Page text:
As early as 1981, Denton and Hughes (1981) recognized the role ice streams likely played in the dynamics of former ice sheets and presented a hypothetical map of potential ice-stream locations (Fig. 9.2). These were predicted on the basis of obvious topographic troughs and on ice-sheet geometry. The map is highly speculative, as at the time there was little or no evidence for ice-stream existence, but it made the point that ice streams probably existed and significantly affected the topography, flow geometry and behaviour of the ice sheets. Since this early work, there has been a drive to find more substantial evidence for their existence and significant progress has been made. A wide range of reconstructions that argue for the existence of specific ice streams have been hypothesized, at various locations within the Cordilleran, Laurentide,
British-Irish, Icelandic, Scandinavian, and Barents ice sheets. These have been reviewed by Stokes and Clark (2001), who comment that: 'unfortunately, hypothesised locations have tended to outweigh meaningful evidence because our understanding of ice stream geomorphology is limited' (Stokes and Clark, 2001, p. 1455). Evidence used to hypothesize specific ice streams ranges widely and includes: topographic troughs, intense glacial scour and streamlining of bedrock, specific erratic dispersal 'plumes', drumlin patterns indicative of fast flow or characteristic ice-stream flow patterns, mega-scale glacial lineations indicative of fast flow, sedimentary and tectonic evidence of pervasive deformation in glacial sediments, hummocky topography indicative of wastage following ice stream stagnation, large till deltas or trough mouth fans indicating spatially focused sediment delivery, and so on. Over fifty specific palaeo-ice streams have been hypothesized some of which have a strong basis in terms of evidence, but most of which are highly speculative.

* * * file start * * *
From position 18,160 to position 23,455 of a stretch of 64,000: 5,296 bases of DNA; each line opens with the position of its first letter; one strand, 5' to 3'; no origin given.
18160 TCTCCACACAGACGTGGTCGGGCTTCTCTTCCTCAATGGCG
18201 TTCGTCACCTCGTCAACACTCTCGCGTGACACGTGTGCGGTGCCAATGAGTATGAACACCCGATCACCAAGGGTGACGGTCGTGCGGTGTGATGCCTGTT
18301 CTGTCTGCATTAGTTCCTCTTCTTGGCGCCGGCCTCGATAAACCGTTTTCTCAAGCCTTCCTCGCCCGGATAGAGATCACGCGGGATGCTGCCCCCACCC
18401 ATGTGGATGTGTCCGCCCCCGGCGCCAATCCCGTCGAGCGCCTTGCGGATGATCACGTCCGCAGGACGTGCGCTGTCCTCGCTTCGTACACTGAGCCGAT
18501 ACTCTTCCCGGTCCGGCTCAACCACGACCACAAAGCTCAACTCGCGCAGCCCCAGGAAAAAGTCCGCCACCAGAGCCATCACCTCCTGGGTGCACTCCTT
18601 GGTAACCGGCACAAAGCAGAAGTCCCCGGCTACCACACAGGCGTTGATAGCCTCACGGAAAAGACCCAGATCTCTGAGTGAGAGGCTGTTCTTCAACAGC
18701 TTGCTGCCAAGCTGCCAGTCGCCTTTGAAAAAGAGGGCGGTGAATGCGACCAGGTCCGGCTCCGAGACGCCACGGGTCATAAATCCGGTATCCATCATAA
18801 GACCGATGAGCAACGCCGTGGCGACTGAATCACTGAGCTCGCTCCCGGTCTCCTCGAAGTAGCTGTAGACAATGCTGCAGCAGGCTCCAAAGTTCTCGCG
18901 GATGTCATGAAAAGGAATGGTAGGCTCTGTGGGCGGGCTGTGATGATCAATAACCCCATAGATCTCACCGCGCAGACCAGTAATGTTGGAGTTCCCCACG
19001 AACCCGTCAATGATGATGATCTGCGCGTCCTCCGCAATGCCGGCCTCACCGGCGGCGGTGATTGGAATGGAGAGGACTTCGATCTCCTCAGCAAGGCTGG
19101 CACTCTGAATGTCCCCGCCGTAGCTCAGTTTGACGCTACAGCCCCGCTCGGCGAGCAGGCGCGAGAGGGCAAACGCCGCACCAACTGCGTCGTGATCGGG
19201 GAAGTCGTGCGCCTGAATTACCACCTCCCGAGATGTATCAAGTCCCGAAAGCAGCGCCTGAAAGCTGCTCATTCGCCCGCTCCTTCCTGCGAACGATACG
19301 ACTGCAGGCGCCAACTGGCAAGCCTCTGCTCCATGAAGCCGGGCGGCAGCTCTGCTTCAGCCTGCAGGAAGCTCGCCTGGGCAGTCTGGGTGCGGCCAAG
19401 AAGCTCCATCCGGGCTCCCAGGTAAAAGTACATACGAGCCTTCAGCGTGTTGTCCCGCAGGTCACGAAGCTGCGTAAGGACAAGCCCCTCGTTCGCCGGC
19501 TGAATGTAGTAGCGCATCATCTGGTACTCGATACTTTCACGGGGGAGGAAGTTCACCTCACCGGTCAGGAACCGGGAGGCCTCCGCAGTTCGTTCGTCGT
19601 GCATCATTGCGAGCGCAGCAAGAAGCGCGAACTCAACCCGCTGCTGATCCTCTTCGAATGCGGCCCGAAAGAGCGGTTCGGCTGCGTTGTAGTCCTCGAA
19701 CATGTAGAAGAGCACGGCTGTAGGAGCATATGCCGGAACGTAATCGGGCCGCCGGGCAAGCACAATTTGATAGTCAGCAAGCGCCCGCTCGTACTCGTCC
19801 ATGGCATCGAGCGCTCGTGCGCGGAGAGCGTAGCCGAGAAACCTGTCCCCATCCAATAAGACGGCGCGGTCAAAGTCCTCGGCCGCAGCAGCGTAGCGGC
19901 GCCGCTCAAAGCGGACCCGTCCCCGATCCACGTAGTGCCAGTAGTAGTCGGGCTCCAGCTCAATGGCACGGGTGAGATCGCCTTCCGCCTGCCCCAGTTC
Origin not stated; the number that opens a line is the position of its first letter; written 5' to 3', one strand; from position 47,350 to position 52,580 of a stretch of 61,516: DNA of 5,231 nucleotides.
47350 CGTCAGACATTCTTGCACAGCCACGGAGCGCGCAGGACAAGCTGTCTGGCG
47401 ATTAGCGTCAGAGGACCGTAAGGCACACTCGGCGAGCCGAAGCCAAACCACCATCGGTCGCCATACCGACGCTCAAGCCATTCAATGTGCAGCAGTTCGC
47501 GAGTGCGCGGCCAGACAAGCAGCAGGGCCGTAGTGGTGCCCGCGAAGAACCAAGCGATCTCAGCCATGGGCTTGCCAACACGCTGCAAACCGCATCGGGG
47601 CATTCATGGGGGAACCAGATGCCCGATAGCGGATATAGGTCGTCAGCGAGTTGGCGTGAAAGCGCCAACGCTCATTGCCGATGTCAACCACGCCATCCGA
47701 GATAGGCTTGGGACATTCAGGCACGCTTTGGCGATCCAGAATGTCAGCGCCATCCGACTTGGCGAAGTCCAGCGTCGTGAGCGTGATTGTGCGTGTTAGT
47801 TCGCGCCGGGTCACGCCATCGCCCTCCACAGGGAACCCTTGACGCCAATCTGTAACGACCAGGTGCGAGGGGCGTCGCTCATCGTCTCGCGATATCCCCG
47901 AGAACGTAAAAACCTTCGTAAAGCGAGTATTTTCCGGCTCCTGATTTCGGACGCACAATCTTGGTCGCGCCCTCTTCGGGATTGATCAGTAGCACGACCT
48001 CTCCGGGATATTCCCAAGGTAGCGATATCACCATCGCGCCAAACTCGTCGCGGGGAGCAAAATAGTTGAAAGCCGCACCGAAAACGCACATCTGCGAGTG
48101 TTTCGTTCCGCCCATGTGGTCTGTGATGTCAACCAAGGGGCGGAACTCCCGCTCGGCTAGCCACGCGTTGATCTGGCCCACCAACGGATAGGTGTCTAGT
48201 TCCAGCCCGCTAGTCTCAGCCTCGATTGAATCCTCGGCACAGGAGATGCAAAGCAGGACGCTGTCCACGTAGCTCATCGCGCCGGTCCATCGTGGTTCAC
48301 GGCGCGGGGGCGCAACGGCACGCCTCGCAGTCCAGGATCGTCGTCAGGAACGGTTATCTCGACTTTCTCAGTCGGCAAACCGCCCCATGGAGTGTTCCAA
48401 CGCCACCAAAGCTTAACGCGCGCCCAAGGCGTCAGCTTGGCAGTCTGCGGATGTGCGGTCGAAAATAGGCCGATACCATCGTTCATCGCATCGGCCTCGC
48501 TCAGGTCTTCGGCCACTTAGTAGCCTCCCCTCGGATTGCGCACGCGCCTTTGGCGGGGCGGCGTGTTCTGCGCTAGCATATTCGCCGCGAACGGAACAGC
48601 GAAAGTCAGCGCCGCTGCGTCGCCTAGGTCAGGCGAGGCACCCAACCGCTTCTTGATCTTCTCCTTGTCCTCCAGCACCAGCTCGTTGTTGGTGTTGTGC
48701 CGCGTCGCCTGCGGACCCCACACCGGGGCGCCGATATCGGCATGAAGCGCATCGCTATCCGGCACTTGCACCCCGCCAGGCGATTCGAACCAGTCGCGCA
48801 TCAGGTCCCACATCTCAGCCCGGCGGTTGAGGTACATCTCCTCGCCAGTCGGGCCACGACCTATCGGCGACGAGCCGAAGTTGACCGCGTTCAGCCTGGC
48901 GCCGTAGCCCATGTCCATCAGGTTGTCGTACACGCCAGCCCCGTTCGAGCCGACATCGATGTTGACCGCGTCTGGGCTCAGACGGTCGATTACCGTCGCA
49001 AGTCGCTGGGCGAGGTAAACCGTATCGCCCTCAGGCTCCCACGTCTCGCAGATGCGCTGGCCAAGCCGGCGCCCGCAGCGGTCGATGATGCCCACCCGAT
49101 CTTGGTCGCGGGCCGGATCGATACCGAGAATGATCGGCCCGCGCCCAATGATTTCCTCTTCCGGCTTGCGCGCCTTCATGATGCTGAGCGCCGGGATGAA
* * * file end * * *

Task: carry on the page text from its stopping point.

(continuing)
To enable us to reliably identify a palaeo-ice stream there is a clear need for the various types of geomorphological and geological evidence to be synthesized into an idealized template of what they might leave behind. Rather than building such a landsystem model based on palaeo evidence, we firstly outline some of the problems in identifying palaeo-ice streams and turn to the characteristics of contemporary ice streams as a guide.